Apple iPhone 5 review

What Mobile
October 2, 2012

After almost twelve long months of waiting, the much-anticipated Apple iPhone 5 has finally arrived.

But in a year where we’ve seen cutting-edge, market-defining devices launched by Samsung and HTC, among others, can Apple hold onto its crown in the ever-growing smartphone market, or has the mighty iPhone finally lost its touch?

While everyone expected Apple to launch the iPhone 5 at the end of 2011, the rumours turned out to be nothing more than hot air. The excitement then turned to disappointment as we got the iPhone 4S which, while certainly a beautiful evolution of the range, wasn’t the iPhone revolution everyone was expecting.

So it is in the shadow of such expectations and the wake of the Samsung Galaxy S III and HTC One X that the iPhone 5 arrives. And with its striking new design, bigger screen, improved performance and a range of great features, it is certain to be a winner. But is it enough to convince existing iPhone users to upgrade?

Right out of the box the new design is a clear improvement over the iPhone 4 and 4S. While the screen has been stretched from 3.5-inches to 4-inches, it is the thinnest and lightest iPhone to date. The difference in how it makes the new iPhone feel is staggering, with the device feeling almost too light in your hand.

While the iPhone 4 and 4S weighed 137g and 140g, respectively, the iPhone is a featherlight 112g. In fact it’s so light that as we picked it up out of the box we thought we must’ve been sent a faulty device, until we powered it up. When compared to the iPhone 4S, it makes its predecessor feel like a brick in comparison.

The chassis is also slightly thinner than previous iPhones, shaving around 2mm off the iPhone 4 and 4S. Although this may not sound like much, when combined with the new lightweight design, it helps the iPhone 5 feel far thinner than it is, making it the most portable iPhone yet and a pleasure to hold and carry.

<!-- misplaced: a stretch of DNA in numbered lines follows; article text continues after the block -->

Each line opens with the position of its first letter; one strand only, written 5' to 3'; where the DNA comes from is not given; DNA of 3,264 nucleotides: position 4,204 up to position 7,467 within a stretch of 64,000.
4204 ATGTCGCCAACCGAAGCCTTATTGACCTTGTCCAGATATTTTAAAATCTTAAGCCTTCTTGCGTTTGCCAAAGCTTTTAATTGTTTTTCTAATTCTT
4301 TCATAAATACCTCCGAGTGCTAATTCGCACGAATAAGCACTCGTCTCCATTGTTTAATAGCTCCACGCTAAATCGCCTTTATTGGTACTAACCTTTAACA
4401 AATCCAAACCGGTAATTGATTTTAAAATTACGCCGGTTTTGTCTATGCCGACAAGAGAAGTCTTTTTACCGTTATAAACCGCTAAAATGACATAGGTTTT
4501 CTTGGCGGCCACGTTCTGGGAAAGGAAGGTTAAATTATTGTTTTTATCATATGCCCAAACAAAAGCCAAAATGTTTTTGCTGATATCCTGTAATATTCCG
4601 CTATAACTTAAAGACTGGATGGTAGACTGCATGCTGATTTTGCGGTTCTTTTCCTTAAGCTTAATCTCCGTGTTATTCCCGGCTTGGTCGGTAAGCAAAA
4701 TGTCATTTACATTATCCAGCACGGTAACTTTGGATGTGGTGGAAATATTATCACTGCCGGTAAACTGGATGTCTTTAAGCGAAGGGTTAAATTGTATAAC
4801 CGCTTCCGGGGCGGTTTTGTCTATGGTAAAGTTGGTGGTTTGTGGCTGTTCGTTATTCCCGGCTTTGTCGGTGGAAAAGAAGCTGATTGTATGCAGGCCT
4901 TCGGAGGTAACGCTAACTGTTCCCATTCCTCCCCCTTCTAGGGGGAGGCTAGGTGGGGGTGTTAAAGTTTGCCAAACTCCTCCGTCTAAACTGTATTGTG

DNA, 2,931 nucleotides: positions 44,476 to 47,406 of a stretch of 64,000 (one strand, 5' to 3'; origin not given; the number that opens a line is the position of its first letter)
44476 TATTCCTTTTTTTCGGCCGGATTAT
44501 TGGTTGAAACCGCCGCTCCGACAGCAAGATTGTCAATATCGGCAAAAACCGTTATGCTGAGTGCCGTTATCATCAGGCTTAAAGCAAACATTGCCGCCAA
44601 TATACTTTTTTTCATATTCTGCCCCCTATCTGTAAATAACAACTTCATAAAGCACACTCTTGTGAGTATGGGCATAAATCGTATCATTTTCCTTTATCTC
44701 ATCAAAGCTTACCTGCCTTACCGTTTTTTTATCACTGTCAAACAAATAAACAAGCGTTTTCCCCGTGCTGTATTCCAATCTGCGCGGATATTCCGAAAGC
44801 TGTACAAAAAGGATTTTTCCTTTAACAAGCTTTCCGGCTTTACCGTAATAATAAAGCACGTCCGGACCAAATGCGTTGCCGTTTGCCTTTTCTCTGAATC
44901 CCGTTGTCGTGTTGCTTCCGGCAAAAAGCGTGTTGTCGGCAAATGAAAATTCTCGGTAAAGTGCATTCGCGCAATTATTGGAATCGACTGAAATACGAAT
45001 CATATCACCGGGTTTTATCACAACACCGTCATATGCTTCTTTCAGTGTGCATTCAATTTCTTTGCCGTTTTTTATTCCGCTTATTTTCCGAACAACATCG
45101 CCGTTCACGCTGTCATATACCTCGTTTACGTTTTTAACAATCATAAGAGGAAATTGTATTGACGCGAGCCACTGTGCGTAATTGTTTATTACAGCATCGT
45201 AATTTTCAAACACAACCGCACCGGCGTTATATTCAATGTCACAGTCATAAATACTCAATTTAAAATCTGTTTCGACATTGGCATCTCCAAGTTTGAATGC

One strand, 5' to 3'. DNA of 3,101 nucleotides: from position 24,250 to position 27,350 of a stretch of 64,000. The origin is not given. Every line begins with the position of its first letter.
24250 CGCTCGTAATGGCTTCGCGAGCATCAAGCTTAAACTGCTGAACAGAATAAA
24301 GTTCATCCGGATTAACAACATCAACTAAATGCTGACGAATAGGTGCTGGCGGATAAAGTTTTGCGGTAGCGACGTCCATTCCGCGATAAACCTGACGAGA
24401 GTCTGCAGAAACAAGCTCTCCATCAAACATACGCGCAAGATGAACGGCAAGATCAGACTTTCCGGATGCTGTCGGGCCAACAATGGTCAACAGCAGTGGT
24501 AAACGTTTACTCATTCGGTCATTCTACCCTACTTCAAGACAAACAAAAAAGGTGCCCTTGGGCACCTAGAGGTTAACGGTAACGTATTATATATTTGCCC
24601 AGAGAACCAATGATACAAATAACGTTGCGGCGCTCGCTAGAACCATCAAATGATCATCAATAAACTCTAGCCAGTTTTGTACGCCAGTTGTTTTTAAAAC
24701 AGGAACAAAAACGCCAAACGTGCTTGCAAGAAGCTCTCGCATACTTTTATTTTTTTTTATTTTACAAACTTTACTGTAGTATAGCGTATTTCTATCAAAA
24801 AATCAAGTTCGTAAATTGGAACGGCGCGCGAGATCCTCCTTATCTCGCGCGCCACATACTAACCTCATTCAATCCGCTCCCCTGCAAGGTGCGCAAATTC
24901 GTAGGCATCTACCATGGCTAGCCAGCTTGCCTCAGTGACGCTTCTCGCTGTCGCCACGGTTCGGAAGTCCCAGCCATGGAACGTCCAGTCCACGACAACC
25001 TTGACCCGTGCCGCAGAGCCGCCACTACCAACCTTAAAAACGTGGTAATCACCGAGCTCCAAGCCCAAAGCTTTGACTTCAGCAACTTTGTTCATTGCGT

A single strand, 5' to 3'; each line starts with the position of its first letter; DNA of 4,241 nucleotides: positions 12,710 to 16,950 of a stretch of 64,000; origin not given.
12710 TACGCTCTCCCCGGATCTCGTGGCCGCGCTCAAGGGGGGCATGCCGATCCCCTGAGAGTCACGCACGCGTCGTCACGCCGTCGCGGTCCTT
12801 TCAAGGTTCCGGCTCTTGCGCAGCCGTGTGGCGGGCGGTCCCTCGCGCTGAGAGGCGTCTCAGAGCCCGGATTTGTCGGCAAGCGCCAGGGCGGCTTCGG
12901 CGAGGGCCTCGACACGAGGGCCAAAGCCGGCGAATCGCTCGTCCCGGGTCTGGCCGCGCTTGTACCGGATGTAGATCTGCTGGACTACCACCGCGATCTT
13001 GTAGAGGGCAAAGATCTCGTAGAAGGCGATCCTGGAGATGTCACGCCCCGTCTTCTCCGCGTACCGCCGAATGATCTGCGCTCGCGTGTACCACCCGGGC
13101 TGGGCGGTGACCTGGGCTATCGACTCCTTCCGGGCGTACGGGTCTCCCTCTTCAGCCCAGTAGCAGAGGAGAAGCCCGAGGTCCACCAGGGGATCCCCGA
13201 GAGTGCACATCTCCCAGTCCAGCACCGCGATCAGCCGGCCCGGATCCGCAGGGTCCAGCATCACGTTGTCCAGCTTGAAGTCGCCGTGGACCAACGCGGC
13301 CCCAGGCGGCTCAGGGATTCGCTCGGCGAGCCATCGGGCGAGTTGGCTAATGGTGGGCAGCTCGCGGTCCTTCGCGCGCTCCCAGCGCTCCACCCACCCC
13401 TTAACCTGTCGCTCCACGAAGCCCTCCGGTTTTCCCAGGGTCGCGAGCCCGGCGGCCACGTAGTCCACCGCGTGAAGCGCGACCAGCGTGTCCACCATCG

Once we’d gotten over our surprise at how light it is, however, we found ourselves a little underwhelmed by just how similar the new design is to the old one. While there’s no doubt the tweaks Apple has added to the tried and tested iPhone design are certainly improvements, this is still a minor evolution of what has come before over the past two years.

The most obvious change is the rear of the device. Where the iPhone 4 and 4S were crafted entirely from glossy glass on the rear, the iPhone 5 uses a brushed aluminium panel, capped by 10mm of glass at the top and bottom, to give the handset a sturdier, scratch-resistant finish.

Other changes are less noticeable but still improve on the look of the device. For starters, where the profile of the screen and rear were previously raised above the metallic bar that runs around the phone, they now sit flush with it for a cleaner, more streamlined appearance helping to shave the 2mm from its depth.

The previously flat metallic bar now sports a polished bevelled edge, which catches the light and sparkles under bright lights. We’re sure some people will enjoy the glitzy look it provides, but we found it a bit too garish for our tastes. The curved edges give the chassis a more comfortable feel in the hand, however.

The headphone port has now been moved from the top of the device to the bottom – a tweak which some will love and others will hate. And the metal speaker and microphone grilles at the bottom of the handset have now been replaced by drilled holes on the left and right, which looks fantastic against the 4S.

Apple iPhone 5 4-inch touchscreen

In a more controversial move, though, the previous 30-pin iPhone connector has now been replaced by Apple’s new Lightning port. The smaller port is certainly easier to use and its small size looks great, but it means that any iPhone peripherals you currently own, such as audio docks, won’t work with the iPhone 5.

That is unless you buy an official Lightning to 30-pin Adapter, which will cost you an extra £30. Considering the iPhone 5 is already one of the most expensive smartphones you can buy and the Lightning port has few added benefits, this move is sure to anger existing customers who will be forced to pick up the new adapter.